Global Security Headlines

Wednesday, May 12, 2010

EU Crisis Endures on all fronts

The  European Union is not likely to survive its current political, economic, and social challenges.

To read the current crisis solely through the economic lens is myopic.

Political Problems Perculate
The comic Cameron- Clegg Coalition in London, the United Kingdom, will not last.

The UK´s ambivalance toward the EU is well- known and newly- minted Prime Minister Cameron is a pronounced Euro- skeptic. Political instability in one of Europe´s most important states does not bode well for the Continent.

Centrist Chancellor Merkel is under mounting pressure and probably lost a key regional election last Sunday as part of the fallout from the bailout of Greece.

Last March, the UMP Party of President Sarkozy was " thrashed" in regional elections in France. 

And now on to beleaguered but beloved Spain where President Zapatero, nearing the end of his 6- month term as the current leader of the European Union, is enacting only tepid measures to tamp down the burgeoning debt despite IMF support.

The absence of political will to make tough choices will only likely shortly postpone more drastice measures. The myriad alphabet soup of unions is already sharpening their swords to oppose even these weak moves.

Economic Strictures
The IMF sees Europe´s economy in a " tenuous recovery" and actually there is no basis to believe the EU economies will recover anytime soon.

There is no single unified economic entity backing up the euro like the United States for the dollar. The euro is a faux currency like the EU is a faux union.

"L'incertitude domine," ( Uncertainy reigns) says Jean-Claude Trichet, president of the European Central Bank, as quoted in Le Figaro.

The uncertainty surely lingers when the $1 trillion resuce plan for Greece and the euro proves incapable of saving both. Greece will surely cede to EU pressure and leave the euro zone.

It can only be ironic that Spain is one of the sick economies at the same time it heads the dizzingly merry- go- round EU presidency.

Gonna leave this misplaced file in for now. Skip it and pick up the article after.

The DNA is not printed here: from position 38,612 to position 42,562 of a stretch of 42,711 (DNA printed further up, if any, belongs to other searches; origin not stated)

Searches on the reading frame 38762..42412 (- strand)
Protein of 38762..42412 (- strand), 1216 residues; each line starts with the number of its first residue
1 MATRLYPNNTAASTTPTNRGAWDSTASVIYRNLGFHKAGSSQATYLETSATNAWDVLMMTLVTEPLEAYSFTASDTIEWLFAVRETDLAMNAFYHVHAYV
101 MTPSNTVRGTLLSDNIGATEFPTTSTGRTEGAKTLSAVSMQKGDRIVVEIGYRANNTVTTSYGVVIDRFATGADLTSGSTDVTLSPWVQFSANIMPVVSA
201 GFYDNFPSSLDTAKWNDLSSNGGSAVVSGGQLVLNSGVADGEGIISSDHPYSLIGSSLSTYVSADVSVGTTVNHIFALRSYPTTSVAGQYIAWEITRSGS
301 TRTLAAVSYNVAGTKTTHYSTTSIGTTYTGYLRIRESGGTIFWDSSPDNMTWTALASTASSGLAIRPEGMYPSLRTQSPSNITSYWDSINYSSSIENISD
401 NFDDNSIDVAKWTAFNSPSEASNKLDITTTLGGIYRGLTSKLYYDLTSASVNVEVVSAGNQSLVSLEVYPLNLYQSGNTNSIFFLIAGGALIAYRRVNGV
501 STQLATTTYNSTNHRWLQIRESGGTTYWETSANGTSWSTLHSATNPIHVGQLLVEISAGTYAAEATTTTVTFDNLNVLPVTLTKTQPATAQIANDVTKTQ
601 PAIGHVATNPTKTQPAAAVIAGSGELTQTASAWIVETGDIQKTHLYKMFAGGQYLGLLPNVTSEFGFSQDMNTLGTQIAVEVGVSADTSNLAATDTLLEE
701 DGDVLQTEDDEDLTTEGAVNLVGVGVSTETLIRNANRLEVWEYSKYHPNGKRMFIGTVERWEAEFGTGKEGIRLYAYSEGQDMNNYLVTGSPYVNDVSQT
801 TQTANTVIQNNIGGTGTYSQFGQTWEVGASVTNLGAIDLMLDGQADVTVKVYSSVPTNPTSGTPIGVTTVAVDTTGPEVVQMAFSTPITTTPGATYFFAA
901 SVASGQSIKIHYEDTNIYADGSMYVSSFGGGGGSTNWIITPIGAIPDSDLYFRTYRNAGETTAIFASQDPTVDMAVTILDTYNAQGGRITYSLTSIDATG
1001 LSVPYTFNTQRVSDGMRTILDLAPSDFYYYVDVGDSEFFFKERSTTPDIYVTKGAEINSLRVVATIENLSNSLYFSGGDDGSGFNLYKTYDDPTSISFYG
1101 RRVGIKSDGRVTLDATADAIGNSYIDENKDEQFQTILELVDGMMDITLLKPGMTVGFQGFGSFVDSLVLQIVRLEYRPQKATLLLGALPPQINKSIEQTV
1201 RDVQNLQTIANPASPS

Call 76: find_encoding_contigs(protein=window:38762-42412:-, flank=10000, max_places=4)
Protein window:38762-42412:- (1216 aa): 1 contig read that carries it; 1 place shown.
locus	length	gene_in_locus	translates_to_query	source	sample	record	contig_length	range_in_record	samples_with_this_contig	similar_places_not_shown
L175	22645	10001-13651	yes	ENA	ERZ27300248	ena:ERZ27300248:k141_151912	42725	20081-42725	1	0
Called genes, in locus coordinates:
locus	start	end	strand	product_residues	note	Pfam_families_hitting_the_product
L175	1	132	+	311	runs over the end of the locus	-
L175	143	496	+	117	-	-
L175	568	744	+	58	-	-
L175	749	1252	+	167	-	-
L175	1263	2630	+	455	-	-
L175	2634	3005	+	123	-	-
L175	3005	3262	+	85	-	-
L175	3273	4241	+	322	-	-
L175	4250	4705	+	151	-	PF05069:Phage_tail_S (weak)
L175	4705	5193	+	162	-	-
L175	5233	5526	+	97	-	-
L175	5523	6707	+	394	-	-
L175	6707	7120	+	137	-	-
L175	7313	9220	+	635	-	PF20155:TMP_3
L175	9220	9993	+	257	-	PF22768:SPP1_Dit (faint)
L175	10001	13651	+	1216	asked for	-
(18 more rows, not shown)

Social Fallout
The question must be if the current leaders in Europe can control the streets.

The battles between Greek police and protestors, including invasion of government buildings, is just the tip of the iceberg.

Central governments from Lisbon to Athens through socialist economic policies have produced large dependent class of citizens who see their security eroding ( rightly) with the austerity measures that have to be implemented to try to calm the markets and have a chance to save the EU project.

The social market system is an abject failure because in the end there is not enough money to back the promises of the politicians for cradle-to-grave upkeep of their voters.


The Europe Union continues to unravel. Its  fundamentals are rickety.

The weight of debt is crushing to economies that barely produce anything the world consumer wants to buy.

Again, where is the EU´s Microsoft, Apple or Intel?

Bureaucrats in Brussels are a poor substitute and political-social economic policies that punish success and wealth yield... well, less success and wealth.

Until Europe rids itself of pathetic socialist economic policies, its schlerotic economic growth will persist and in the end the invisible hand will deal a knockout blow.

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